Could you tell us a little about yourself? How did your artistic career begin?
I grew up in a small village next to the sea at the west coast of Denmark. A really beautiful place with a lot of nature just outside our house. Art was not really a part of my early childhood. My mother was a Medical Secretary and my dad a banker and they are both from working families. I can’t recall us ever going to a museum. One day I found some old oil colours at my grandmother’s house and started to paint on an old sheet. I was fourteen when my mother signed me up for an evening art class at our local school. I went there every Thursday and even continued through High school. I remember how a new world opened up to me — a world in which I could play and lose time. I would go to the class and start working and then three hours was gone in three minutes. At least it felt like that. The two teachers introduced us to a lot of great artists — a new one each time – and I wanted to paint like all of them at once. I spent a lot of time figuring out how I could do the stuff they did and why it looked like it did.
I also recall the first “fights” and the feeling of “landing” a painting. Even today that’s the best feeling – the moment when all your efforts and choices fall into a magical order and the work becomes a painting.
I think that I woke up quite early and realized that ”this is it”.
Today I live in Aarhus (the second largest town in DK) but I’ve been living in larger cities like Berlin and Copenhagen as well.
Tell us about your studio. How much time do you spend there?
At the moment I am lucky to have two studios. My main one is in Aarhus but I have a smaller one in Copenhagen as well. These two cities are very different from each other in a lot of ways. Copenhagen is faster and bigger and there is always something new to see and do. Aarhus is more relaxed and green. This gives me freedom and a lot of different input to my work. I have great colleagues at both places, which means a lot to me as they are both great friends/artists and lend a critical eye when I need it.
Last year I got a new and bigger studio in Aarhus which means that I have the possibility to work on several paintings at the same time. I really like that because when I get stuck in one of them I can always go to another and come back when a solution appears. The bigger workspace also makes it easier for me to see groups of paintings and thus better see how they would work together in an exhibition space.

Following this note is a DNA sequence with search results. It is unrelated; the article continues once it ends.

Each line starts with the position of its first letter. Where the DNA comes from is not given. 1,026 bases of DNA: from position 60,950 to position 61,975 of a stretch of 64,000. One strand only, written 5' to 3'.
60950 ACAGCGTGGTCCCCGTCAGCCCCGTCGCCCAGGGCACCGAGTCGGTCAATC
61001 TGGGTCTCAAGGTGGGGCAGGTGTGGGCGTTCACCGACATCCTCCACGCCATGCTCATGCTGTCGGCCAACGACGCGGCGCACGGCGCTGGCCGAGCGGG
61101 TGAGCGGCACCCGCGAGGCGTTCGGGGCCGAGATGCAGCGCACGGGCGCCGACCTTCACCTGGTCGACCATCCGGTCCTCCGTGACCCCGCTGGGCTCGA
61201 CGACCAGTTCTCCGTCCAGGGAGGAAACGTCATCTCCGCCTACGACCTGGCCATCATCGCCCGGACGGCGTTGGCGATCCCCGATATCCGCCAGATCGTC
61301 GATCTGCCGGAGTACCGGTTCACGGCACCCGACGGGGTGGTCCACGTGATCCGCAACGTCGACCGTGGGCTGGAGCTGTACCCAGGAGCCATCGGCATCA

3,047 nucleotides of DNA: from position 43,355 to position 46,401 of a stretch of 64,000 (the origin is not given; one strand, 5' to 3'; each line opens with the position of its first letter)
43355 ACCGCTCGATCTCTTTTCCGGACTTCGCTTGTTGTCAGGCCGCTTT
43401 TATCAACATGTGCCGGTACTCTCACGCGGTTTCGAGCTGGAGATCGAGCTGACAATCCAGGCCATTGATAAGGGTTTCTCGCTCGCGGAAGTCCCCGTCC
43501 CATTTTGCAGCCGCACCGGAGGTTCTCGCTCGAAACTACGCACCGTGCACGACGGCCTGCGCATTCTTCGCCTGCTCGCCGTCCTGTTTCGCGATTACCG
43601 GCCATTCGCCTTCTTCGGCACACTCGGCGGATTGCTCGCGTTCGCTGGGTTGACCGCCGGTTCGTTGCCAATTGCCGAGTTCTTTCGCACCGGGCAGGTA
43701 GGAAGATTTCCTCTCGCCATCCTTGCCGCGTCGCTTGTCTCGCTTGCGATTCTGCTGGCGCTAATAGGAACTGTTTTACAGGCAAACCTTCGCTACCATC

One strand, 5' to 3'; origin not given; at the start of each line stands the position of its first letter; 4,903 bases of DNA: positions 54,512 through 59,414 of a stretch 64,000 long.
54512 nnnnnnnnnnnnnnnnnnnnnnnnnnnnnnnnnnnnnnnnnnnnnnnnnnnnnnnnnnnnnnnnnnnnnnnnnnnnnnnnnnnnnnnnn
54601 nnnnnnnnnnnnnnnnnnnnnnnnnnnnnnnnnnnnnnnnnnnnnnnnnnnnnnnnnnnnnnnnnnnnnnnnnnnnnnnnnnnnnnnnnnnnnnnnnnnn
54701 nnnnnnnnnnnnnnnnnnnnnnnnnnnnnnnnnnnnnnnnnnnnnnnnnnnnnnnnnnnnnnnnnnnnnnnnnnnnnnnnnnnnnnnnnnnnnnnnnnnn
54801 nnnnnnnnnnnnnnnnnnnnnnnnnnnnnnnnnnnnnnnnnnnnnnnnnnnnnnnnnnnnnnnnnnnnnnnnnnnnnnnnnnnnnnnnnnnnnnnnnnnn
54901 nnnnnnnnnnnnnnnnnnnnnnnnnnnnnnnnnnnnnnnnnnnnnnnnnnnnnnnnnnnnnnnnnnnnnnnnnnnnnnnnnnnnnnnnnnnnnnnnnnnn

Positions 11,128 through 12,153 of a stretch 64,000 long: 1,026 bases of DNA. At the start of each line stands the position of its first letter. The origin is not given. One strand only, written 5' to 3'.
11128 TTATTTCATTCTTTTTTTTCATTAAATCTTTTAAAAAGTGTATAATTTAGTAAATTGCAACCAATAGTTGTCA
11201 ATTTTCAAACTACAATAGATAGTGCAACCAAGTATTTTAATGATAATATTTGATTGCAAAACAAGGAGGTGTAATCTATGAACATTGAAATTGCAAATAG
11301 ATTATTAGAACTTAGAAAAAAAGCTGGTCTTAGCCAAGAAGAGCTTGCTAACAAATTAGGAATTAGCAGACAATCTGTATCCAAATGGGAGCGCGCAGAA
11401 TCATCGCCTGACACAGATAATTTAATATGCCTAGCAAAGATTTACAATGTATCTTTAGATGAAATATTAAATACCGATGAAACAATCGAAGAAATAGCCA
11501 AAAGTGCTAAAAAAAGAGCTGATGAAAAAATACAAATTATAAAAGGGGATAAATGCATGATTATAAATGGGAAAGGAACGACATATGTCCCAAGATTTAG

I normally work 8-9 hours a day but of course, that differs when I have deadlines, meetings and travelling to do.
Describe your usual working day in the studio.
I am typically in the studio from 9 to 5 every day, but I don’t keep a tight schedule. In the morning I normally answer mails and drink some coffee. Often I make a “to do list” and try to get these things done before I go into painting. I like to have nothing but the painting to concentrate on when I start. It takes some time to get really into it. I usually work till I am hungry or until some things have to dry before I can get further. Sometimes when I get stuck in painting I go do “non thinking things” like stretching new canvases or reading art books.
How does your picture begin? Do you prepare any sketches in advance?
I often do sketches or smaller works and drawings that become the guidelines for the bigger paintings. From time to time I also work from photographs of interesting colour compositions, structures and such. It is easier to have an idea about the finished work from a drawing or from a conception in your head, but when you move it into the final painting it always becomes something else – it becomes its own thing – and I, of course, need to adjust accordingly. I have to go along with what the painting requires and don’t be too stuck on what I want it to be. I try to feel the rhythm, structures, and surfaces and seek the moment where it all falls into place.
Is there something that inspires you to have a productive day?
I’m not really a person that believes inspiration comes out of thin air or from something arbitrary. I believe, rather, that it comes from hard work and from focusing on the internal premises of the painting.
What about your plans for this year? Have you already planned any exhibitions?
This year I did a big commission for the courthouse in Aarhus. I put a lot of time and effort into this and because of that, I had to turn down a couple of shows this spring. I’ve been very busy for the last couple of years but now I have some quiet time to really focus on what direction I want to take my painting and try some new ideas out. I have a few group shows coming up in the fall and a solo show early 2019.
Your thoughts that you want to share with our readers.
Right now I think there’s a lot of things going on both in the artistic development and all the interests that surround it. It seems new platforms emerge and all in all, I’m curious about what it all looks like in 5 years.
Thanks to Abstract Mag for this opportunity and your interest in my work.